SEO, Art, Money or Passion: Why Do You Write Online?

I started writing web articles back in April of 2012. The common advice to Internet writers, since I started this endeavor, has always been, "write what you know, write about your passion"; et cetera and so on.

Does the advice hold water? In four words, for me, the answer to that question is:

At some point, you have to decide why you write online: For fun, for art, for money.

You have to decide if you want to devote significant time and energy to something that might not garner any returns. Or, you might ponder whether your time is better spent doing something that keeps some food on the table.

My Experience

When I started writing online, wittingly or not, I followed that old (and, to me, outdated) advice about writing about what you know, writing about your passions. Guess what? That brought me no traffic to my articles.

One subject I am most knowledgeable about is martial arts. I originally began training in martial arts when I was young and have acquired a lot of knowledge about it. Turns out, nobody is hopping on the Internet looking for subjects about martial arts.

I had to really think about that. I wrote in-depth and well-organized, decent, articles about martial arts and they attracted very little traffic.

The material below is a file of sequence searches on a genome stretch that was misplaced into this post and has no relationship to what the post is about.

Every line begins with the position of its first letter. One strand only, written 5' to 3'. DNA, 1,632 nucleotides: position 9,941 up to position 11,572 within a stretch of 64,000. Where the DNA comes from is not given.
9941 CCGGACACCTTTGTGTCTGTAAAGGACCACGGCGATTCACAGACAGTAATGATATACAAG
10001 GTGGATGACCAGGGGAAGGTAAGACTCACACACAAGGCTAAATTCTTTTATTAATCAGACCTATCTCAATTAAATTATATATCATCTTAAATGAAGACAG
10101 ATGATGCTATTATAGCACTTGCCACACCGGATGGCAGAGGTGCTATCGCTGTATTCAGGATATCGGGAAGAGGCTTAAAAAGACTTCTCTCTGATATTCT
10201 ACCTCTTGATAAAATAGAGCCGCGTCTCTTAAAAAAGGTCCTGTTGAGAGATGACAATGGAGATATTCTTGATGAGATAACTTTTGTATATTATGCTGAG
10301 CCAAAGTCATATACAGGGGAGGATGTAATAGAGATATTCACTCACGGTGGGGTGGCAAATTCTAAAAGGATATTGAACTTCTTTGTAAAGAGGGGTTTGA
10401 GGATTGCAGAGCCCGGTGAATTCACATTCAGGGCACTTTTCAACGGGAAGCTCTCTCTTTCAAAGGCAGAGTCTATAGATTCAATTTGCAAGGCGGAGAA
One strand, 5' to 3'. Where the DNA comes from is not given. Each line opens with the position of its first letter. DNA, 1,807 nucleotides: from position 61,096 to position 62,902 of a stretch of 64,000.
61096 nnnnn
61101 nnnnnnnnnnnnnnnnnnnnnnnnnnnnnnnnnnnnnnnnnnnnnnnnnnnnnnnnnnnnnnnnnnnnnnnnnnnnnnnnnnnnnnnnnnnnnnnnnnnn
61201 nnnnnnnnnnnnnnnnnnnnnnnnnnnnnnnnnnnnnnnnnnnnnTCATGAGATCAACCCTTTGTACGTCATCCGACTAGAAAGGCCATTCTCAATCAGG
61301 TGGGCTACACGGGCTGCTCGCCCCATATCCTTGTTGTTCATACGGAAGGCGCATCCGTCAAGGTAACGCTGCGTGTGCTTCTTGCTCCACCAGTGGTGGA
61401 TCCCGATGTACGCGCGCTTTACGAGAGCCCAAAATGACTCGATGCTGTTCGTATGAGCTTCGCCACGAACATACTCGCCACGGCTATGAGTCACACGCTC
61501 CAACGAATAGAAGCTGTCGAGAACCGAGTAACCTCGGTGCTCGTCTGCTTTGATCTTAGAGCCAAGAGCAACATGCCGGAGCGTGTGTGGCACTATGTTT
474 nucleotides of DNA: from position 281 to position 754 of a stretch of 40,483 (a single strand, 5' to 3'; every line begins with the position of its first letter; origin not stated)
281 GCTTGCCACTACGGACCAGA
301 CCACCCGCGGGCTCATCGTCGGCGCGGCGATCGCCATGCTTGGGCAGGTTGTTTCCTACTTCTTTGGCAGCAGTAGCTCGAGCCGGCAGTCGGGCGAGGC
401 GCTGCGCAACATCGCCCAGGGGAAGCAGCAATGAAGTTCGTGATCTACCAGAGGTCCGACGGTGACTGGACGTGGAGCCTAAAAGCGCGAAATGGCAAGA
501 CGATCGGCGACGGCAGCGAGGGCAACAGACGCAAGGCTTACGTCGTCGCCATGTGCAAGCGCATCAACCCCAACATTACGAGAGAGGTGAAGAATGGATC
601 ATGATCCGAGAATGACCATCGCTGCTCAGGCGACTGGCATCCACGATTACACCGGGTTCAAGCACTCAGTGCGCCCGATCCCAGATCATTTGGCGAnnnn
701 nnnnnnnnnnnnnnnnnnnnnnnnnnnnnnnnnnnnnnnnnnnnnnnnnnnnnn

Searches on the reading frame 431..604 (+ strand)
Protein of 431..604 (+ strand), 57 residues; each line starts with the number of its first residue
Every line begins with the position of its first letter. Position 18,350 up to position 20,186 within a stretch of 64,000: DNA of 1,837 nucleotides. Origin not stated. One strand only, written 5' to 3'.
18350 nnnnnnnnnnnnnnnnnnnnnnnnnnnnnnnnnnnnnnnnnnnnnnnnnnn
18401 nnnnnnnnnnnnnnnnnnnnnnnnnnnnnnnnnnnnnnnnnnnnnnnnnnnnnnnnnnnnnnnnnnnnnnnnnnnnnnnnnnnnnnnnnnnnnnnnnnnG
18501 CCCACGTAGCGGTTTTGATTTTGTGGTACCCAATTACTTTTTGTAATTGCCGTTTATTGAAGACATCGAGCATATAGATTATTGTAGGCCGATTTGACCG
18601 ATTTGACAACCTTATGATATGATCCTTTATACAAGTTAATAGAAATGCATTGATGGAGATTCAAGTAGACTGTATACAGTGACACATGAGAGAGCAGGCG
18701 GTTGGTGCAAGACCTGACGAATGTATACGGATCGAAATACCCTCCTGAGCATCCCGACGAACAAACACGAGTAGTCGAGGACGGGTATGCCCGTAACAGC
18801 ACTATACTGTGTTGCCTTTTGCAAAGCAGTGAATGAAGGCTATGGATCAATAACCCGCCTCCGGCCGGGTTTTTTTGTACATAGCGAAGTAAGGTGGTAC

Then I realized something. All of the time I trained in martial arts, I was into actually doing martial arts, not reading about it online. No doubt every other martial artist out there is basically like me. He or she does martial arts, doesn't surf the Net to read about it.

My suspicions were confirmed after doing some actual (took me awhile) keyword research and doubly confirmed when I read this article on CopyBlogger. Guess what? Writing about my "passion" and "knowledge" will get me no traffic. Unless I get really passionate about sparring gear, which I'm not.

So, lesson learned is: You can profit from your passion if your passion is popular. Otherwise, no. Writing about your passion will allow you to build a huge volume of web articles that gather dust and die in Internet obscurity.

Sorry, folks, those are the facts.

Another topic which I'm even more passionate about is philosophy. Not standard philosophy like you study in college; not Kant or Nietzsche or Schopenhauer. I am interested in human consciousness, how our minds actually operate and its effect on the world; in a certain way that requires depth of understanding but not academic regimentation.

Talk about not getting traffic. Who in the world would search for something like that on the Net?

I'm into Hip Hop music. Entertainment is notorious for getting not much in return on the Internet. So, that's also out.

So, I had to decide what it was I wanted to do.

Interests or Passions

I really can't remember where I read it, but I read a blog written by a guy who makes money on the Internet. He said he'd long ago discarded that philosophy about writing about your passions and decided to write about his interests. His rationale was that as soon as you write about your passions on the Net, you start to ruin your passion because it becomes work. I agree with that. But there's another more significant reason why you might want to flip from passions to interests when considering subject matter to write about on the Net.